The Canadian Government on Wednesday offered to support Nigeria in the training of the military on anti-terrorism.
The Canadian High Commissioner to Nigeria, Mr. Perry Calderwood, who made the pledge in Calabar, the Cross River State capital, said the training would help in tackling the current wave of insurgence perpetrated by the Boko Haram terrorist Islamist sect in the northern part of the country.
The High Commissioner said he was in Calabar to unveil projects executed by his home country, adding that over $20m had been expended on various projects in Nigeria.
Calderwood, who sympathised with Nigeria on the activities of the terrorist group, said his government was investigating the techniques being used by the group and would share the outcome with the security operatives.
He said terrorism was becoming a serious issue in the world, adding that western leaders were determined to put an end to it.
The High Commissioner promised that his government would train the Nigerian military on new techniques in counter-insurgency.
He said, “We are in solidarity with the Nigerian Government on the fight against terrorism. We are already investigating the techniques to track the insurgents and we would assist the security forces to combat the threat.”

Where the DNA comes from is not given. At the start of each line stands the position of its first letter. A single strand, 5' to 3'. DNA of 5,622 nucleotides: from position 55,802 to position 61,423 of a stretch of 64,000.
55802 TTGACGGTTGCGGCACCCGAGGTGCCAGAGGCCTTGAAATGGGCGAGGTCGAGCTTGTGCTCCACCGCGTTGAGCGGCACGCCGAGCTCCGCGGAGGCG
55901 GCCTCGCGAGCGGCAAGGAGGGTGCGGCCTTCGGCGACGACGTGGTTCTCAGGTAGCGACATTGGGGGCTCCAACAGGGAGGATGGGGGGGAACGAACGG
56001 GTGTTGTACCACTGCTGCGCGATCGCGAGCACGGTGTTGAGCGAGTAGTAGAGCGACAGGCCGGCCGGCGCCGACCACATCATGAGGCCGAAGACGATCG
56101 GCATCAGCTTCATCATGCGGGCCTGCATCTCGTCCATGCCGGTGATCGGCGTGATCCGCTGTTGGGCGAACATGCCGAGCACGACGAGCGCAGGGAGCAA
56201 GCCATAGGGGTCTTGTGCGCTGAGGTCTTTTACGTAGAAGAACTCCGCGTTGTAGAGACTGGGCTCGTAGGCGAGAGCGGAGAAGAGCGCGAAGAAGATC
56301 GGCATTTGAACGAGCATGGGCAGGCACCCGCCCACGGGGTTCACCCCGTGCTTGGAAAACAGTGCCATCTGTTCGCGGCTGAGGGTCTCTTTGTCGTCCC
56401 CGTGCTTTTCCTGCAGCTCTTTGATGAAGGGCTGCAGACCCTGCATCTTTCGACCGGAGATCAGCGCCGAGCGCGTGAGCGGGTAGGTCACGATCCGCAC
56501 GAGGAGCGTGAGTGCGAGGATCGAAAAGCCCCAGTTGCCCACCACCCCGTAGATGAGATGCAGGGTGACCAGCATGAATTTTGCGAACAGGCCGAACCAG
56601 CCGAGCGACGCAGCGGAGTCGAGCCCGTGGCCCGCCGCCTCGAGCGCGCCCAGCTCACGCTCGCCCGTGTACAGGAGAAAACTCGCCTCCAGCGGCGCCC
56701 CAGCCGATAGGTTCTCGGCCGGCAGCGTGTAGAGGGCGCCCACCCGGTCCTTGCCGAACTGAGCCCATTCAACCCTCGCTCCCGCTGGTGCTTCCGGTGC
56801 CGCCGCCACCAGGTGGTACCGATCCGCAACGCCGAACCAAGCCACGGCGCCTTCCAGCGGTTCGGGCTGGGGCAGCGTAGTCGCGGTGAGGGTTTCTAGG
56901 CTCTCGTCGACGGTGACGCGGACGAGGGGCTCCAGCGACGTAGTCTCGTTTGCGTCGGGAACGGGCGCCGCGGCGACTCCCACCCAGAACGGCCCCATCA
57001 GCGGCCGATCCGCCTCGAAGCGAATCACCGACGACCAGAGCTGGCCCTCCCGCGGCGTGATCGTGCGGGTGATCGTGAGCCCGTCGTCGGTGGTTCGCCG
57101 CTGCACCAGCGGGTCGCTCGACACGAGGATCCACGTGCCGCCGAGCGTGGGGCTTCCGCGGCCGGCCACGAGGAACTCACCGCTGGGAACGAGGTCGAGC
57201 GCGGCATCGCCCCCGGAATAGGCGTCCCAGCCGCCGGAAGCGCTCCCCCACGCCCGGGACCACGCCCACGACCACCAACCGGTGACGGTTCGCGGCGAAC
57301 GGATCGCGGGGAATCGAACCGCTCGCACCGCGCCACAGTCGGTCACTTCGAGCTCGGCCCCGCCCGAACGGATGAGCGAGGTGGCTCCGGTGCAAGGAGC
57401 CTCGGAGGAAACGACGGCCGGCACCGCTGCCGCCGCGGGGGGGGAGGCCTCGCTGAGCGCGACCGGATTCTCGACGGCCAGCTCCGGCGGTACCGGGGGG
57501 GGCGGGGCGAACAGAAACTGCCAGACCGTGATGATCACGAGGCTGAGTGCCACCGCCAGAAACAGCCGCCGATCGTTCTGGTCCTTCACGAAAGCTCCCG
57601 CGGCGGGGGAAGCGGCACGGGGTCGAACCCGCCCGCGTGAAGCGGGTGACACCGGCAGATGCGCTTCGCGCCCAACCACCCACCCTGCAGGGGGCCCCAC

He, therefore, urged the various security agencies to share information as that could help in tracking down terrorists and reducing the impact of their activities.
Calderwood also urged the Federal Government to identify the reason behind terrorist activities in the country in order to find a permanent solution to it.
Speaking on the execution of projects, Calderwood said the $20m (N3bn) expended on projects spanned from 2006 to 2013.
The intervention projects, according to Calderwood, are in the areas of healthcare with special focus on training of personnel.
Other areas included the provision of primary healthcare facilities in rural areas in Bauchi and Cross River states, upgrading of the Cross River College of Health Technology, ICT development, and medical equipment provision, among others.
“Nigeria and Canada have a wide-range, dynamic relationship dating back to the 60s when Canadian teachers came to teach in Nigeria,” he said.
Interestingly, Calderwood said Canada would not pull out of the partnership but will seek new areas to enhance social and economic growth of the black nation.
He said, “We have keen interest in bio-diversity especially in Cross River State that has rich bio-diversity hotspots. Bio-diversity could promote economic development through development of ecotourism, and my country is keen to seek partnership with Nigeria on climate change and bio-diversity for ecotourism development.
“Ecotourism is now receiving global attention. It is the biggest industry in Rwanda and when I visited that country, I was astonished to see that dollars was in hot exchange there. Cross River State has great potentials in ecotourism and that can enhance its economic growth.”